Sometimes Christmas cheer comes dressed in a red sparkly bra and black lace mask flinging home-made poi.

And her name is Rudolph.

Ramona Eliza Hapai Rudolph was this afternoon bringing festive spirit to the long queue of people waiting for gifts and food parcels at Auckland City Mission.

Numbers in need have surged this week with 4000 people expected to have visited the mission for Christmas by Friday.

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Ramona Rudolph performs for Auckland City Mission clients while they wait for their presents and food hampers. Photo / Nick Reed
Ramona Rudolph performs for Auckland City Mission clients while they wait for their presents and food hampers. Photo / Nick Reed

Rudolph was at the City Mission today collecting her own Christmas food parcel when she decided to bust out a performance.

"I came to spread my love with those waiting hours and hours for a parcel.

"I was just thinking of the families and kids. They're crying, waiting in line. So I thought I would put some music into their lives."

Rudolph, 56, knows all about hard times. She escaped an abusive relationship in 2013 when she moved from Australia to New Zealand. She was homeless for four months before the City Mission helped find her a home.

Ramona Rudolph makes her own poi out of rubbish bags and cotton wool. Photo / Nick Reed.
Ramona Rudolph makes her own poi out of rubbish bags and cotton wool. Photo / Nick Reed.

In 2015, a week before Christmas, she lost her job at a supermarket due to mental health issues and has been on a sickness benefit since then. Rudolph, who is of Ngapuhi descent and hails from Pupuke in the Far North, says she has $60 left over after rent and bills are taken out.

Rudolph has only been busking for the last year after she met a man from Yorkshire who was busking with his son. He inspired her to create her own show where she channels the poi dancing she learnt from her grandmother as a child and pairs it with upbeat Maori music.

Ramona Rudolph was homeless for four months before the City Mission helped her find a home. Photo / Nick Reed
Ramona Rudolph was homeless for four months before the City Mission helped her find a home. Photo / Nick Reed

She makes her poi out of cotton wool and rubbish bags and every dance is "impromptu". Rudolph wants to share her love of music and Maori culture and believes as long as you know your roots you are rich in wairua [spirit] and mana [power].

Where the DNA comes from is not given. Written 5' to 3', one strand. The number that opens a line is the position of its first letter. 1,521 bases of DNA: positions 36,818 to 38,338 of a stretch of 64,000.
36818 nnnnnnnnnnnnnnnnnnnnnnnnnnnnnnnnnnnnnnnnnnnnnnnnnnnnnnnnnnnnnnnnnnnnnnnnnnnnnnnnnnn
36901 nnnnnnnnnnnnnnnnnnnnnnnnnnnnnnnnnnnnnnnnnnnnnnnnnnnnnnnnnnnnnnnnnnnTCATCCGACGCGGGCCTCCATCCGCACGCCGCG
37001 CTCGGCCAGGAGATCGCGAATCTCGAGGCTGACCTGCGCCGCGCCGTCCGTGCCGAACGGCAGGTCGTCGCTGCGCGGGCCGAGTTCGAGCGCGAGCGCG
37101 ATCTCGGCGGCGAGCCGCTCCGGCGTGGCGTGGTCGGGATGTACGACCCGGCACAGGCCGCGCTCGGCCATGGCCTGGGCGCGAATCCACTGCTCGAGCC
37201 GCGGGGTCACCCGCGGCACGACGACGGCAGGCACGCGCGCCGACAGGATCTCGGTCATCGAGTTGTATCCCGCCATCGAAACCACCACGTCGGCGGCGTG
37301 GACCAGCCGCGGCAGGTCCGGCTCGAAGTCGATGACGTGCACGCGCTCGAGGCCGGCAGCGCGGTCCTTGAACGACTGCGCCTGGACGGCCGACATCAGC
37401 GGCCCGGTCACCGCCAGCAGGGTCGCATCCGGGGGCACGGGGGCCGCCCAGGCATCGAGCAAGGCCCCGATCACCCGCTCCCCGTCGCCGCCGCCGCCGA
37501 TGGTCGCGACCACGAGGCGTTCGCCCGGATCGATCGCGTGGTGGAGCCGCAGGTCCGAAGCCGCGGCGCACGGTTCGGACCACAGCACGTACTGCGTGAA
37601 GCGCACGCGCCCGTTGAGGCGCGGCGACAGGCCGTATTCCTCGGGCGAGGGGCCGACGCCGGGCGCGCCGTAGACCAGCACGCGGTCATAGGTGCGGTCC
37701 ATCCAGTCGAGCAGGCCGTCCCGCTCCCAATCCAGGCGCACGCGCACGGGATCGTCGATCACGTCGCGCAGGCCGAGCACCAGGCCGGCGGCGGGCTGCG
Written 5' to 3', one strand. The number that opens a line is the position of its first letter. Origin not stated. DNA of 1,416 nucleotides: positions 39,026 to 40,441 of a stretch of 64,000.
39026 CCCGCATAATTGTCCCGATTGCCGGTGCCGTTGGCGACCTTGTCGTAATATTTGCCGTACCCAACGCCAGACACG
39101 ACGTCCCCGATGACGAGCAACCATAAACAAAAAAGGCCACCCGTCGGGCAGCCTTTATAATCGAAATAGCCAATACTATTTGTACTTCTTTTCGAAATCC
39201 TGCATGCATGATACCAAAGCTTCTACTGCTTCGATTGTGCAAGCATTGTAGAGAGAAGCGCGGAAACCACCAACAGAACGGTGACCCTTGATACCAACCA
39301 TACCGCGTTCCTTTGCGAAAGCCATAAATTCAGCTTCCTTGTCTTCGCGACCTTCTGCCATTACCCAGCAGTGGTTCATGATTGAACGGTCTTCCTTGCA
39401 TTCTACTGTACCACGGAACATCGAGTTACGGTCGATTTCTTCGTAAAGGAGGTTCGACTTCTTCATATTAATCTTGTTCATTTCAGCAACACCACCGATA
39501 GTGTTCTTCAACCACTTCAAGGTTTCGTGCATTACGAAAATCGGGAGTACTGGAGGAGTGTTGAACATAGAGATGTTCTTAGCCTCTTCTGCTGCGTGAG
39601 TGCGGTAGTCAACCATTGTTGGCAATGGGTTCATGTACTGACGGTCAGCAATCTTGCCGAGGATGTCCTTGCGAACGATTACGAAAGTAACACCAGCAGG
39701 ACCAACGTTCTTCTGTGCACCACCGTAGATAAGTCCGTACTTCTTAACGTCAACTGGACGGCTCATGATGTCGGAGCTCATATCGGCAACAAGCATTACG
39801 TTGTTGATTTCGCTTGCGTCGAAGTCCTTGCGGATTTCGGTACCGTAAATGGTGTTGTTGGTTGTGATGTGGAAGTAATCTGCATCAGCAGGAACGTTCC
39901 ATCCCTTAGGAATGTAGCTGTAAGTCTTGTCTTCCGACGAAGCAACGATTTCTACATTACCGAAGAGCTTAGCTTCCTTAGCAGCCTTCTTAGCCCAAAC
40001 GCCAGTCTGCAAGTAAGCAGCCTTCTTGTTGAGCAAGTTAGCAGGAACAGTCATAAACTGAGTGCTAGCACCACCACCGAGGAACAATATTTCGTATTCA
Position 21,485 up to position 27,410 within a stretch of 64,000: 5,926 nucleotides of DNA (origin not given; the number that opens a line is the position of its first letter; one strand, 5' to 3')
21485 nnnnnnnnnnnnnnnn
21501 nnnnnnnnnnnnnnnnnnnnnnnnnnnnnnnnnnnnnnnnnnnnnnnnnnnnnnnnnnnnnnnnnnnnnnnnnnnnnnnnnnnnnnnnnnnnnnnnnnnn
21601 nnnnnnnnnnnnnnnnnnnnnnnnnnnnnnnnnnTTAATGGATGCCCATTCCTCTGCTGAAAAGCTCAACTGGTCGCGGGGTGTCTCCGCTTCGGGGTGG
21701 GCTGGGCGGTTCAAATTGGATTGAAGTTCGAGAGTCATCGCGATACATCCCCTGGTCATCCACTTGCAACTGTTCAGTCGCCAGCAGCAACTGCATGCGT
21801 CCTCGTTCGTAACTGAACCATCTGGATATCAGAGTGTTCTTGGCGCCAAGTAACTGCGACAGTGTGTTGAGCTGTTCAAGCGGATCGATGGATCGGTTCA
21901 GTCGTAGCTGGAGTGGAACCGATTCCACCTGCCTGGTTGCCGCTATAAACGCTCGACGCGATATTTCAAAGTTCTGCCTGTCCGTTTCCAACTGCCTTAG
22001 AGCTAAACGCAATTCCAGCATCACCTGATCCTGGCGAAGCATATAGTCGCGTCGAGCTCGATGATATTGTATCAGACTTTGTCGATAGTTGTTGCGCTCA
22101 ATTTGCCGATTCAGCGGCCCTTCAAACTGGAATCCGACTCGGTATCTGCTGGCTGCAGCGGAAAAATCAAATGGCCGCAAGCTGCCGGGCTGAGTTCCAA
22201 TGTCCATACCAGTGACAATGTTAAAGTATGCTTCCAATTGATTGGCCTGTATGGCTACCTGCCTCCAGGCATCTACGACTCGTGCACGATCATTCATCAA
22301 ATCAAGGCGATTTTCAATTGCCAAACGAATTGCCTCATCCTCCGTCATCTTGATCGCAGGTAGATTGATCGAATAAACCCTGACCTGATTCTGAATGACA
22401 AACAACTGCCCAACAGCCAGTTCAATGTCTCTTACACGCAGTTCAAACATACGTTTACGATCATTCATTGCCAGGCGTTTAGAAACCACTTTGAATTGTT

"I was struggling on my own but I've found myself now. I've found my calling. It's all in the music.

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"I make up my dances, I just go with the beat. I feel it and I'll never be able to do it again. I'll never be able to remember it.

"I wanted to get out there for other inspiring wahine."

Rudolph's message to all this Christmas is to love one another.

"Don't hit your wives or belittle your children. Bring your tamariki up. You have to love, read and sign to them. Teach them the poi. It's better than hitting them."

With only a week to go until Christmas, the City Mission expects to assist at least another 1300 people by Friday, and the need for donations is critical because these funds help not only over Christmas but in the New Year when many people struggle.

Currently the Mission has raised only a third of the $1.3 million Christmas appeal target, and is urging all Aucklanders to donate to help a fellow Kiwi this Christmas.

Simon Jobe, 30, waited for three hours at the City Mission today to get gifts for his children aged between 4 and 7.

Auckland City Mission clients Simon Jobe and his daughter Saphire Jobe, 6, with their presents and food hampers. Photo / Nick Reed
Auckland City Mission clients Simon Jobe and his daughter Saphire Jobe, 6, with their presents and food hampers. Photo / Nick Reed

He works as a roofer and his partner cares for the kids full time at their Panmure house. He said they were struggling over the Christmas period with extra expenses.

"Everyone thinks you're Santa Claus. It's 'uncle can I have this and that'. It's hard on the ol' pocket.

Jobe got three presents for his children and a food parcel that had tinned food, meat and chocolate in it.

"It'll make Christmas a hell of a lot better."

Donations can be made here or by calling the Mission on 09 303 9200.

The Mission's annual Christmas appeal is running until January 15.